We’ve seen Mosquito sized robots in Sci-fi movies that can go into Human body to provide inner insights and fix problems or introduce a new one (like in matrix). Alternatively, they act as a surveillence device.
Well, it’s not far from reality, thanks to ITU (Israel’s Technion University), they have unveiled a tiny robot, made using Micro-Electro-Mechanical Systems (MEMS) technology. It’s capable of crawling through a human’s veins to provide diagnosis and potentially treat artery blockage and cancer.
This Tiny Robot ( almost 1mm in diameter) is very different from the others we have seen so far. This is powered by a unique source of energy, your body, and external Magnetic fields. It has neither engine nor onboard controls, instead some very Techie coils that allows it to be propelled forward by a magnetic field wielded on it from outside the patient’s body.
Controlling the tiny bot externally means that scientist have been able to shrink it to a previously impossibly tiny scale, allowing it to crawl its way through the typical human body’s veins and arteries using miniscule outstretched arms which grip the vessel walls. Too good to be believeable.
So What about difficulties in Movement?
Scientists bet that the mini bot can even withstand massive blood flow and is able to push forward regardless of the magnetic field actuation direction, doing away with any need for exact localisation and direction retrieval.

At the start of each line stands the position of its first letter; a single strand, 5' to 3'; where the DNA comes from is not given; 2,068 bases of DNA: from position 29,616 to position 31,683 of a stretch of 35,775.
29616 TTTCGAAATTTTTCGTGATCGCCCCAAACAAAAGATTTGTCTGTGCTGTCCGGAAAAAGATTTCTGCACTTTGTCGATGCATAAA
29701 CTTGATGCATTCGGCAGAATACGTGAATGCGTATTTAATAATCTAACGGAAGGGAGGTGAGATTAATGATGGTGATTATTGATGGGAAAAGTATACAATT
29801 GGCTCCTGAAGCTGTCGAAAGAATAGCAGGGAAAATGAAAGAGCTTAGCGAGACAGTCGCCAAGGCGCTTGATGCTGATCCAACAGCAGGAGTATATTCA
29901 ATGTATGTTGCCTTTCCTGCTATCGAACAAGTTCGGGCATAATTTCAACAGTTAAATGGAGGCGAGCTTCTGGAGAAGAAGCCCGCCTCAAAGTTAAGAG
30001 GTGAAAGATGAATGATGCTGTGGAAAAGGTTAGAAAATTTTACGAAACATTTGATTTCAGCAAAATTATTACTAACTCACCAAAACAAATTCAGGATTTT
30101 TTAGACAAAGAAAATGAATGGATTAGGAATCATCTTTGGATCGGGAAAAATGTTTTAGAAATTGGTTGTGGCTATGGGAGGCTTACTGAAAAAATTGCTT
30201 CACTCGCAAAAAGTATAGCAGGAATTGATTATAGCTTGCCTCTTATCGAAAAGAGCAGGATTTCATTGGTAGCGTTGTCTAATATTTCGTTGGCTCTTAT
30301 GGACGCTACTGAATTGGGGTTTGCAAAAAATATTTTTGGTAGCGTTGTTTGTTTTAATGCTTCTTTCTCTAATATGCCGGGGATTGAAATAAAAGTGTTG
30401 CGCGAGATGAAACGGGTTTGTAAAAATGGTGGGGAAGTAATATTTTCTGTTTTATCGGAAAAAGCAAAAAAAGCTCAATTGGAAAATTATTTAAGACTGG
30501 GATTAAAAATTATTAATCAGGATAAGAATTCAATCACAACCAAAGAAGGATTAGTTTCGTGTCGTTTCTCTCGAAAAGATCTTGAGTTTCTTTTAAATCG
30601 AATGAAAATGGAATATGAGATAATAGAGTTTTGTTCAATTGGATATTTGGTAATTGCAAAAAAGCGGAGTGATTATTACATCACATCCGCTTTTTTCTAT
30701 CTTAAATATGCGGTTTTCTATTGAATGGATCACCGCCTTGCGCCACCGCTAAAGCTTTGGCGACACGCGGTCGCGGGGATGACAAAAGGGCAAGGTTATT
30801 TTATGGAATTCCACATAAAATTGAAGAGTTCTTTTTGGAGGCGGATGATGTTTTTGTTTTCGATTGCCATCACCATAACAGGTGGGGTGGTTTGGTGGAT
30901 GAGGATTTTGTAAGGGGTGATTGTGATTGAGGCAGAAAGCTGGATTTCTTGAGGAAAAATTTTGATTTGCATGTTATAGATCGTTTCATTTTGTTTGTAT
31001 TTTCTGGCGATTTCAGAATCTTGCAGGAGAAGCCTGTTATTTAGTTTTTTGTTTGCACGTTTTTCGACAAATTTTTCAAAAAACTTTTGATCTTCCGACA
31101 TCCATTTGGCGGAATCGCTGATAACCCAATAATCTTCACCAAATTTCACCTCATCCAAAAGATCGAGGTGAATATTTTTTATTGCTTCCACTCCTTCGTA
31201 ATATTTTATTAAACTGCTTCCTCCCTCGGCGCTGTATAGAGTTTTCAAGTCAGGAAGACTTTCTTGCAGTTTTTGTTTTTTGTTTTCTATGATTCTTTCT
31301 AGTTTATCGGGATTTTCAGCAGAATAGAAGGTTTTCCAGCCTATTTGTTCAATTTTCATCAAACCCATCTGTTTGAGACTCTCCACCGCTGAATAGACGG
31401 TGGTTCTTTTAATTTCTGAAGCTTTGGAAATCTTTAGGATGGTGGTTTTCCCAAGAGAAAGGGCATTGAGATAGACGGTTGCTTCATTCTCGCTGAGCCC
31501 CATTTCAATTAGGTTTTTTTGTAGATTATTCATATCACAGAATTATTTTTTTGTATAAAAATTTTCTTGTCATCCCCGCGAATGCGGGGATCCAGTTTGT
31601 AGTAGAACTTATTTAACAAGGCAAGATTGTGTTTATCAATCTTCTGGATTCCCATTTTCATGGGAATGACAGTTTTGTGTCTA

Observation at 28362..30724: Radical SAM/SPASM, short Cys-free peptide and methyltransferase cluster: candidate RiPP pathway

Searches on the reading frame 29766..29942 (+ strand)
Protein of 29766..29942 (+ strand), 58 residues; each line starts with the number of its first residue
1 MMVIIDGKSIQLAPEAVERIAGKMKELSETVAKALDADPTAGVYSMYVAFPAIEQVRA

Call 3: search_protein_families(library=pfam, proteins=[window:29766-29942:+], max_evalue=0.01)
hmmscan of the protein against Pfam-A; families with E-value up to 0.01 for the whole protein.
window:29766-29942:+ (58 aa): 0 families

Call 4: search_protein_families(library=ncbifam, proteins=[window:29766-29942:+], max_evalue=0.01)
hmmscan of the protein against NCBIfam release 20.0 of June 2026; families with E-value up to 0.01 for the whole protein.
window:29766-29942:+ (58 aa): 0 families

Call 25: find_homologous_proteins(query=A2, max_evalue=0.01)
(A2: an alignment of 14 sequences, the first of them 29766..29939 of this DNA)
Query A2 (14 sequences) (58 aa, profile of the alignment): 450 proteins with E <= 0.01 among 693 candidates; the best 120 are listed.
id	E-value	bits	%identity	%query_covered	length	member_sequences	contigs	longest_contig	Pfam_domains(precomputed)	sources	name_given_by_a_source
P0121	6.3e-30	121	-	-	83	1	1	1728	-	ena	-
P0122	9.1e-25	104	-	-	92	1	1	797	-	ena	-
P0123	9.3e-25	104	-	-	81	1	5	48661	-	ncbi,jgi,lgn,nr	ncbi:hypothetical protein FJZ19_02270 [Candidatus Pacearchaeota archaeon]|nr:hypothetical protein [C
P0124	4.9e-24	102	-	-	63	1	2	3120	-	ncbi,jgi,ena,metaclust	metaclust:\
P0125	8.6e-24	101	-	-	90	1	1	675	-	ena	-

The inbuilt controller can move the little crawly creature in increments, with its speed of up to nine millimeters a second regulated by varying external magnetic field frequencies. Outside control also means the robot can be made to work for an unlimited amount of time, rather than suddenly – not to mention inconveniently – keeling over to die of battery failure in the middle of a medical procedure.
The team at ITU quotes:
A small cross sectional area on the tiny robot apparently allows fluids to flow with minimal interference making intra-vascular motion more feasible, and opening up the possibility of minimally invasive medical treatments, as well as diagnosis within the body. Researchers are also apparently toying with the idea of attaching miniscule cameras to the bot, as well as other “tools” it may need to perform internal surgery.
What’s Next? Technion researchers say they’re also looking at putting the ant-like robot to work in urban water distribution systems, to look for any leaks that need plugging. This could be like ants will monitor the current location with a reflective light of these swimming ants in water, if they move out of a specified co-ordinates of the path, there is a potential leak.
The researchers have work-in-progress to commercialize them.